Cristina Grajales Gallery presents Via Lactea (Milky Way) open through September 9th at her eponymous Tribeca gallery. This special exhibition brings together Paula Hayes and Randy Polumbo. Via Lactea will present the work of these two artists, both of whose singular styles are rooted in the cosmic, the magical, and the supernatural. Photo by Jason Muhlberger.

Paula Hayes and Randy Polumbo 
Cruise the Milky Way at 
Cristina Grajales’s New Design Gallery

Via Lactea (Milky Way) at Cristina Grajales Gallery

50 Vestry Street, New York, Through September 9  

By Benjamin Genocchio 

How wonderful it is to see Cristina Grajales at the top of her game with a marvelous new ground floor exhibition space on Vestry Street in Tribeca in lower New York. For over two decades now, Grajales has been a pioneer promoter of innovative contemporary design, and her current show, Via Lactea (Milky Way) is no exception — magical, trippy creations by Paula Hayes and Randy Polumbo that defy categorization, yet delight the eyes and mind with their inventiveness. 

Another view of Via Lactea (Milky Way) being held at the Cristina Grajales Gallery in New York. Photo by Jason Muhlberger.

Cosmic design isn’t a historical design category that I know of, but it probably should be going forward given the influence of space and the supernatural on so many contemporary designers, chief among them Hayes whose cast acrylic and stainless steel ‘trapeze’ chandeliers resemble scientific models of celestial black holes or her hand-blown, glass ‘comets’ that are brilliantly if intriguingly beautiful and strange. Everything she makes has its own unique and asymmetrical shape, from silicone planters and resin bird baths to bizarre but adorable patinated gnomes.

Hayes is first and foremost an artist and is known for her earthworks and landscape design as well as unusual terrariums. For the present exhibition she has installed a table of giant terrariums filled with recycled industrial debris (glass, mica) as, the gallery says, “an homage to earth art”. I must confess it looks and feels more like an homage to the ruins of earth art, or what passes for nature in a polluted and transformed natural environment. Either way, they are alluring.

Left: Paula Hayes, Medium Classic Silicone Planter, “Ginko”. Cast Silicone. Right: Paula Hayes, Svalbard Trapeze Chandelier, 2015. Cast acrylic and stainless steel. Photos by Jason Muhlberger.

Left: Paula Hayes, Terraria Collection. Hand-blown glass, fluorite, jasper, sulfite, malachite, mica, ground compact discs, glass beads, earth pigments. Right: Randy Polumbo, Amorphophallus Titanium, 2019. Aluminum, hand-blown glass, steel, LEDs. Photos by Jason Muhlberger.

The world that Randy Polumbo inhabits, or reflects upon in his work, is equally celestial and a little dystopian — his mixed-media objects are so fabulously zany, fun, junky, and yet impossibly elegant that they resemble glistening jewels crossed with space debris — a series of sculptures actually resemble asteroids, another is named Nebula Lucidum while yet another is made from the aluminum interior of a rocket launcher case. He also makes chandeliers inspired by clouds.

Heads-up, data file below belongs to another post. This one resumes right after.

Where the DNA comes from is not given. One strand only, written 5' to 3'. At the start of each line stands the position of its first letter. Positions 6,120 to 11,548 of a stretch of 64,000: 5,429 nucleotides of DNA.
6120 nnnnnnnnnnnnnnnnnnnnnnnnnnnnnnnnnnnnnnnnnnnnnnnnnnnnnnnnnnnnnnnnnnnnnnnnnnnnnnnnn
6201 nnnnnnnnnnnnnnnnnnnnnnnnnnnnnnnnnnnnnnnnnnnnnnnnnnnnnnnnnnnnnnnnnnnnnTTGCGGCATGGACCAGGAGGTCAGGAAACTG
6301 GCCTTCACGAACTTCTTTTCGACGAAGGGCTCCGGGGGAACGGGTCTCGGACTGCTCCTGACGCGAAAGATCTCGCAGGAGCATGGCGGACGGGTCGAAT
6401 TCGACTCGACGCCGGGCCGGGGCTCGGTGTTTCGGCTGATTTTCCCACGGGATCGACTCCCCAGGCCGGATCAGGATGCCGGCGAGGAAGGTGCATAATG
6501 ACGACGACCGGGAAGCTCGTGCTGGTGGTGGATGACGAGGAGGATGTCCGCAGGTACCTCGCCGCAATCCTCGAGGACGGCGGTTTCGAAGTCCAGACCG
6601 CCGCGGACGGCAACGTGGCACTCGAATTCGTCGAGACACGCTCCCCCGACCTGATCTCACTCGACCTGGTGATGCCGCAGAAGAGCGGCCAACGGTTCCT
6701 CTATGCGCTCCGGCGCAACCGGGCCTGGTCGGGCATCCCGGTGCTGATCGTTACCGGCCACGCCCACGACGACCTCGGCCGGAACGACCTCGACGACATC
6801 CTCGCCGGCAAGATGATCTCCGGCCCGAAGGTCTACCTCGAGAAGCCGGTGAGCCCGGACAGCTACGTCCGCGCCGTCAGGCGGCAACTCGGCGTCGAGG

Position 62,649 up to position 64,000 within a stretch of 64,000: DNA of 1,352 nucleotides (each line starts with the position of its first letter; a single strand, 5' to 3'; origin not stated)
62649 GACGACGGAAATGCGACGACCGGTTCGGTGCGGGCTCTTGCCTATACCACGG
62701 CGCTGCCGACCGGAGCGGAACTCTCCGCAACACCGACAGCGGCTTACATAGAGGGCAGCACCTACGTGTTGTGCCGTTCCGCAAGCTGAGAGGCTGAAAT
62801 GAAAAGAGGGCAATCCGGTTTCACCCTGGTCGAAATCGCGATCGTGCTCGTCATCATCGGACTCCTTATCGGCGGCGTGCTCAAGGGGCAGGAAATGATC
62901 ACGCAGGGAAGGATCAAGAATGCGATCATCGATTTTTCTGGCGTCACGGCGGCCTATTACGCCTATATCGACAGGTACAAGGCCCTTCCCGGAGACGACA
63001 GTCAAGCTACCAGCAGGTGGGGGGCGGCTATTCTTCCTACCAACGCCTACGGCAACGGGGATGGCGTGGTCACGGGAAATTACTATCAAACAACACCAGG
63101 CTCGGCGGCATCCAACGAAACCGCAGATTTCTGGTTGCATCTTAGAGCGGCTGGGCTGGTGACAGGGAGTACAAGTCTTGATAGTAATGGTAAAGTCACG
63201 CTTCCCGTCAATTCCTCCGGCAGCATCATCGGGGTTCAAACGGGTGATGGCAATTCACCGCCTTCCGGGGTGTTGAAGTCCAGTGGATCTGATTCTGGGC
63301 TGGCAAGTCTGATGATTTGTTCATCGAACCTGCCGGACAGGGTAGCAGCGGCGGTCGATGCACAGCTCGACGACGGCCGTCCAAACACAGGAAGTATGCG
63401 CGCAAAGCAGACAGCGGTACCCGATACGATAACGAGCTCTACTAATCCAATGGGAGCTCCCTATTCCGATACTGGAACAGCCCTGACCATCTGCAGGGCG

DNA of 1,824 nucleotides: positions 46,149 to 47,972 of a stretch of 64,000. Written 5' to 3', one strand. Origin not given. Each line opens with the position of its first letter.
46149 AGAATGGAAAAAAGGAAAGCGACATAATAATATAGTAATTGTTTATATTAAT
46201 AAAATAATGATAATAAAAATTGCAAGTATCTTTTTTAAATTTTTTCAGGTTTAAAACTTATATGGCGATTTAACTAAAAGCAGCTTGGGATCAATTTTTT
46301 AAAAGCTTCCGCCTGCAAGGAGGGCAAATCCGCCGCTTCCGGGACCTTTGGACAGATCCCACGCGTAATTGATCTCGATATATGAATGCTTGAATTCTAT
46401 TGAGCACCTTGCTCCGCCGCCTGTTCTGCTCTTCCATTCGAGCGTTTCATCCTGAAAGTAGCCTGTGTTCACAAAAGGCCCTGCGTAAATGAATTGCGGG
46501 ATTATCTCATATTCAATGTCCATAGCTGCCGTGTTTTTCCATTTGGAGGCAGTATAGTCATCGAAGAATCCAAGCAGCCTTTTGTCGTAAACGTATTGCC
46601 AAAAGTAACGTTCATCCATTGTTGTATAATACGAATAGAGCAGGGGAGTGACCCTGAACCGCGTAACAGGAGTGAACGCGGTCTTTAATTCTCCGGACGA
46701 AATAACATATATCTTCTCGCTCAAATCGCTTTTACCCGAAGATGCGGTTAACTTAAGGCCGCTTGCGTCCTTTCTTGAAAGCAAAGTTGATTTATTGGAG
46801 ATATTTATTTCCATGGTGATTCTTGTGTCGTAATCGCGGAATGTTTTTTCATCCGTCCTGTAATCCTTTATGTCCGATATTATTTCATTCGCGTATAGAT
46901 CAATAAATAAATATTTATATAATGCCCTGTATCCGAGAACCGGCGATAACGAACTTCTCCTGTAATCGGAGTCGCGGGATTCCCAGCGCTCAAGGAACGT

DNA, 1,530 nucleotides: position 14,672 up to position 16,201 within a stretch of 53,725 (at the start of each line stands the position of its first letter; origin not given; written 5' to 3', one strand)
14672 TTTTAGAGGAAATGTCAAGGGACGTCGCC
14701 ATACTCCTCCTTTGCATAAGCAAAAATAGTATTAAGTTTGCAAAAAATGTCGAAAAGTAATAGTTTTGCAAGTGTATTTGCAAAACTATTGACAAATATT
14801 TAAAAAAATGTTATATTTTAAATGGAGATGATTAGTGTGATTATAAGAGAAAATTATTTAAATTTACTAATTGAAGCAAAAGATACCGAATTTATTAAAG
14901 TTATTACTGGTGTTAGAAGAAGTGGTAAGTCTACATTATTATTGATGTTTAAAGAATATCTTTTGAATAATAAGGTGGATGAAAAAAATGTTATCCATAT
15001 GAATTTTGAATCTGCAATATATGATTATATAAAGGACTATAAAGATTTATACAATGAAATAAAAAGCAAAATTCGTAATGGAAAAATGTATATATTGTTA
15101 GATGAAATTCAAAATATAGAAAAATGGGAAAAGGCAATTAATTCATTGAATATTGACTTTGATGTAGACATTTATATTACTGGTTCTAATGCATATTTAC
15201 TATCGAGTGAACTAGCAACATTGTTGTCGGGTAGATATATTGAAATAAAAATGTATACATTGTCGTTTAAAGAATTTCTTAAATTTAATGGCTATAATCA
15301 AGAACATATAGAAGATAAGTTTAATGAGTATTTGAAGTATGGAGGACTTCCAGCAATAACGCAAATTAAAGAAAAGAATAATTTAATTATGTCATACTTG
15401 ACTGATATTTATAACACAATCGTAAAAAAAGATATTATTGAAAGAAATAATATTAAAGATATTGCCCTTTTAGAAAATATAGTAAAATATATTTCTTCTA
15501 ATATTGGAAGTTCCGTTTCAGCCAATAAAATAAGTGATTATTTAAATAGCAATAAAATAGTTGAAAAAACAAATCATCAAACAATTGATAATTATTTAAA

Polumbo creates sculpture, sometimes assembled together as an installation but frequently with a lighting component integrated into the design as in his utterly marvelous Love Sac, 2008/22, cast and hand-blown glass objects spilling from a cast glass tote bag that contains a soft gentle light source. This is one of the most fabulous interior lighting objects I have seen in years and is surrounded by equally impressive free-standing aluminum and hand-blown-glass floor lamps with LEDs that resemble alien beings or indoor trees. References to male genitalia, or so it seems to me, lend the pieces a biomorphic quality but also bring us firmly back to earth.

Left: Randy Polumbo, Antigenic Rift, 2020. Foam and steel virus envelope particles with hand-blown glass elements referencing COVID-19 glyco-protein spikes; mercury silvered glass plate; quartz crystals; reflective glass traffic beads; motors; LED light composition. Right: Randy Polumbo, Love Sac, 2008/22. Cast and hand-blown glass, LEDs. Photos by Jason Muhlberger.

Shrooms come to mind repeatedly when looking at the standing lighting but also in terms of the overall hallucinogenic quality of the designs — the colors, the organic shapes, not to mention a simple if dangerous allure. I can’t think of a more innovative display in a design-oriented art gallery given the freedom of expression, focussed and sensual exploration of materials and a lush sense of joy. His work is the design equivalent of a signature cocktail — intoxicating.

Design as a category in this wildly impressive show is something that is entirely changeable and so it comes as no surprise that a small back room is devoted to an installation and sculpture by Robert Wilson, the artist, designer, musician, choreographer and dancer. Wilson has spent most of his career redefining categories in the arts and it is wonderful to see his creative spirit now at the center of the program of one of New York’s most long-running, essential design galleries.